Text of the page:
Wondering where they got their songs from I asked if they possessed a record player, Henry answered ‘Well, we’ve got one, but it didn�t work very well, Cecil Sharp left it behind.’ ‘Years ago he came �round to try and collect some stuff off us and left it behind’ added Sis. It only played the cylinders anyway, can�t get them now. Are they like CD�s I asked. ‘Well I think they�re similar to CD’s. We tried playing CD’s on this here cylinder player, but they didn’t work proper. No,� answered Henry, ‘Perhaps you can use the CD’s to help you shave by looking into them? I suggested. But with both the Kippers heavily bearded, I added that perhaps they didn�t have razors in Trunch? ‘some people do,� Sid replied, ‘but a lot of peoples not allowed to carry them anymore.� �That’s right.’ Henry agreed. �Police had a clampdown on them Sid pointed out.

With that sorted out we went on to talk about their great family tradition, Sid opening with ‘Now you see most of these old songs what we do come through the family, his father’, ‘My old father, Billy Kipper,’ said Henry. ‘My old Grandfather,’ adds Sid as an afterthought. ‘As far as we know he was,’ Henry points out, going on ‘You see he knew a lot of old songs and he writ ’em all down in a book, and we’ve still got the old book.’ Was this the large, old, weighty looking book they had on stage? I asked. ‘That’s right,’ Sid replied, `and he writ down everybody else’s old songs as well while he was at it. The other thing we’ve George do some songs don’t we?� �That’s right. He does a lot of things and gets caught for some of them, that’s why he’s not here at the moment. He did a lot of song writing. In fact there’s a story about that. Father will tell you the bit about his song what he writ when he was a boy.’ ‘When he tried to play a trick on father,’ Henry began, ‘You see my father, Billy Kipper, he was what they called a Guardian of the Tradition, and he had to decide what songs to allow into the old family tradition and what songs to keep out So George thought he�d play a little trick on father,� �A little joke,� Sid chips in. Henry continued, �And he writ this song, he just made it up. It was rubbish, it was called �The Wild Rover�, �That�s the one!� adds Sid. ‘And of course father saw the joke straight away.� Henry said. �Pity nobody else did ,� Sid pointed out.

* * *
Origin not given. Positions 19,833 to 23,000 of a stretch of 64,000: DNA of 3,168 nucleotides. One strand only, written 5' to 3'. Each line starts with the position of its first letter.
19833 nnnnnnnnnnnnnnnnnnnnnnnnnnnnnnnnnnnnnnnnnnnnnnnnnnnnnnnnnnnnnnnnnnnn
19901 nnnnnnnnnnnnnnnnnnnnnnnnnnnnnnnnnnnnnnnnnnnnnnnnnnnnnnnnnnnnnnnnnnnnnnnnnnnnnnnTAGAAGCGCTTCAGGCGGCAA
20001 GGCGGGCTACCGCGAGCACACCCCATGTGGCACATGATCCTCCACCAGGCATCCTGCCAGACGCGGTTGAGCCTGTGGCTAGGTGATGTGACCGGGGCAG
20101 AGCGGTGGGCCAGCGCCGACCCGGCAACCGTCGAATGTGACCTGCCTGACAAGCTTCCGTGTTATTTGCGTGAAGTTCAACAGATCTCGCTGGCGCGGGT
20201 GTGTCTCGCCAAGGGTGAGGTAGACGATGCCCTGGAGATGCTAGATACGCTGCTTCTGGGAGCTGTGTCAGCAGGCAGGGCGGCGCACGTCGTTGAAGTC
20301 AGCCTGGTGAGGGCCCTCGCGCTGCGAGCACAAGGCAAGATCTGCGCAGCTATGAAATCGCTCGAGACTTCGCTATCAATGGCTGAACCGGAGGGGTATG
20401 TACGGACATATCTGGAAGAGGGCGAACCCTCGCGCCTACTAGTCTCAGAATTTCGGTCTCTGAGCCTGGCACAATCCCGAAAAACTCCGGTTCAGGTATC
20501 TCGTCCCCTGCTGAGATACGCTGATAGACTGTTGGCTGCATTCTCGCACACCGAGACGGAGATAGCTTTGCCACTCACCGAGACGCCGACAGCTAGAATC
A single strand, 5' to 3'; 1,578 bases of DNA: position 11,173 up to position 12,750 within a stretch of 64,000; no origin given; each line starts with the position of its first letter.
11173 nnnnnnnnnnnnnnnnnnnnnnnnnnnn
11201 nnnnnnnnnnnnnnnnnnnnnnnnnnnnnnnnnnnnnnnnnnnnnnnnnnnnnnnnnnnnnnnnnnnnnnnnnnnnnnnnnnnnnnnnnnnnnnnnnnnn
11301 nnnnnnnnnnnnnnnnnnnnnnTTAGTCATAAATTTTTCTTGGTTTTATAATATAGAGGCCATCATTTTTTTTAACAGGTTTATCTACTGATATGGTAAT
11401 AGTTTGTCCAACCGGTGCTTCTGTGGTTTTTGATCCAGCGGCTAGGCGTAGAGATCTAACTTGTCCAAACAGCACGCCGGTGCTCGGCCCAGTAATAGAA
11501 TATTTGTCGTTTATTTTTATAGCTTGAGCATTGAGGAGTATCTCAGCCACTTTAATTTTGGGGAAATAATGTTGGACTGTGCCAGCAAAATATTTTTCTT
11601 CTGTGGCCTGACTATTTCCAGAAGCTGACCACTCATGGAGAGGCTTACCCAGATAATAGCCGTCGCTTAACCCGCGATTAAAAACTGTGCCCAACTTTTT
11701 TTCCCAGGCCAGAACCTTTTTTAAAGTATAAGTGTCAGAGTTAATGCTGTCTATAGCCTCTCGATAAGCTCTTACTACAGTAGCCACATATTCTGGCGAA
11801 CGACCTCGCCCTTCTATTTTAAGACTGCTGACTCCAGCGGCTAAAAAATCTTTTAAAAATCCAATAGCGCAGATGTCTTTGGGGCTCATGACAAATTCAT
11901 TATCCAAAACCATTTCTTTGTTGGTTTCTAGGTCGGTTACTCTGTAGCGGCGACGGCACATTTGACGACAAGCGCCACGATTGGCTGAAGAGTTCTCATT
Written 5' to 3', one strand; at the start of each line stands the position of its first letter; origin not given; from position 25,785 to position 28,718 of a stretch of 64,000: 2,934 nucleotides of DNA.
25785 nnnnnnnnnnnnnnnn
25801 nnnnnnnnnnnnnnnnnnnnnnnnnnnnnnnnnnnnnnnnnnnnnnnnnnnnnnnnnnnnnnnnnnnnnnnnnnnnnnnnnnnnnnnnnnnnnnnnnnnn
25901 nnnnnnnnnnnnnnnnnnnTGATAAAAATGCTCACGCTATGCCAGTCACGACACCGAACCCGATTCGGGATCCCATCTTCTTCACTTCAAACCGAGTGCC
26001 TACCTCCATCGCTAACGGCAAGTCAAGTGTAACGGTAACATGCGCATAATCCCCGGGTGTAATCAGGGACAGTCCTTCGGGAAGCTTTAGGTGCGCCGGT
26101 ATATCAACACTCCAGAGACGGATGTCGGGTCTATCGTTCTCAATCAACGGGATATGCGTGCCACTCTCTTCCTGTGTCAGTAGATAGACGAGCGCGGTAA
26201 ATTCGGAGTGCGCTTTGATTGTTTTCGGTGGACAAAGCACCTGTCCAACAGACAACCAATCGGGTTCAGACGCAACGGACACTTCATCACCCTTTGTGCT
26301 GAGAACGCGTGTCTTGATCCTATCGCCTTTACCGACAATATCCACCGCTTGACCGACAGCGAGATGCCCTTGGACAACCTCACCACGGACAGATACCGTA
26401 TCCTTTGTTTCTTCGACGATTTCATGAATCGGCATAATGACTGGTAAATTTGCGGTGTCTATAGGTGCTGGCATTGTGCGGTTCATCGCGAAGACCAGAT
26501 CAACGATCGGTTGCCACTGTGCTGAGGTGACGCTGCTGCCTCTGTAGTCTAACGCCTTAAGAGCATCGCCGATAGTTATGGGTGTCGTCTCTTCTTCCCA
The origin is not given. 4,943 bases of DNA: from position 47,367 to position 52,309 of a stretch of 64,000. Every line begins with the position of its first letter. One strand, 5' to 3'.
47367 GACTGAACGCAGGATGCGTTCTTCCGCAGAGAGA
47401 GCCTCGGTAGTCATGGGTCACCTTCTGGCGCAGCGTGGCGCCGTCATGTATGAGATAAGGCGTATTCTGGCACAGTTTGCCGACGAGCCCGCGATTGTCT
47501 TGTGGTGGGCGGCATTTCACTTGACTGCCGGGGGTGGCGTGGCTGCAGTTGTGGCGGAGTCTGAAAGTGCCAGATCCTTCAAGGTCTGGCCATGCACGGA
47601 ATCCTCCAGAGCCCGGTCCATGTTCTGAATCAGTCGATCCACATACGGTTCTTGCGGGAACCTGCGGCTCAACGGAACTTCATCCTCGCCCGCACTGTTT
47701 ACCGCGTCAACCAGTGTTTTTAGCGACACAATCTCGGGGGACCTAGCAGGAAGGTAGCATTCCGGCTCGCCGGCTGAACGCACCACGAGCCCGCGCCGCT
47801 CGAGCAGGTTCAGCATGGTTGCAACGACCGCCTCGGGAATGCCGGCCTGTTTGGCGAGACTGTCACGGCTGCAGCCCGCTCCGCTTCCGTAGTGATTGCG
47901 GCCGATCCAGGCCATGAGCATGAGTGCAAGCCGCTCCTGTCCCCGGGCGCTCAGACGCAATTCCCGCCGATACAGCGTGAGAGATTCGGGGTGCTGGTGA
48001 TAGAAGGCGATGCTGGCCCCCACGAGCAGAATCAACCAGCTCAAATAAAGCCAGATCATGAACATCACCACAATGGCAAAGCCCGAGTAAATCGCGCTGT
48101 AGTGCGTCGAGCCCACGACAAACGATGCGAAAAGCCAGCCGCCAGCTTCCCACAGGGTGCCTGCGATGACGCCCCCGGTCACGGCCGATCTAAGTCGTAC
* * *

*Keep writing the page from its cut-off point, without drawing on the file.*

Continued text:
With being folk ‘megastars’ as they pointed out, there’ s a lot of traveling about involved, meaning a lot of time out of their village of Trunch. Did they miss the village when they were away? ‘No, not really’ begins Henry. ‘It’s quite exciting for father, isn’t it?� Sid pointed out. �Gets me out of the house� Henry added. Sid was eager to explain, ‘You see what a lot of people don’t realise you see is the inspiration behind us going around doing all this is really my old mother, his wife.� Henry butts in, ‘Yes that’s right, my wife, Dot, his mother, well… as far as we know, she�s the one who encouraged us to go out the house and get singing. She says, “for goodness sake get out of the house.”‘ Sid echoes the fact, ‘She says “bugger off and do some more touring, I’m sick of the sight of you” she says, and we tour about ’til things have quietened down a bit at home, then we go back again.’ ‘We’re going back home again tomorrow, ‘cos we’ve got a darts match’ I’m told by Henry, Sid pointed out they had to �cos it’s our dart board.�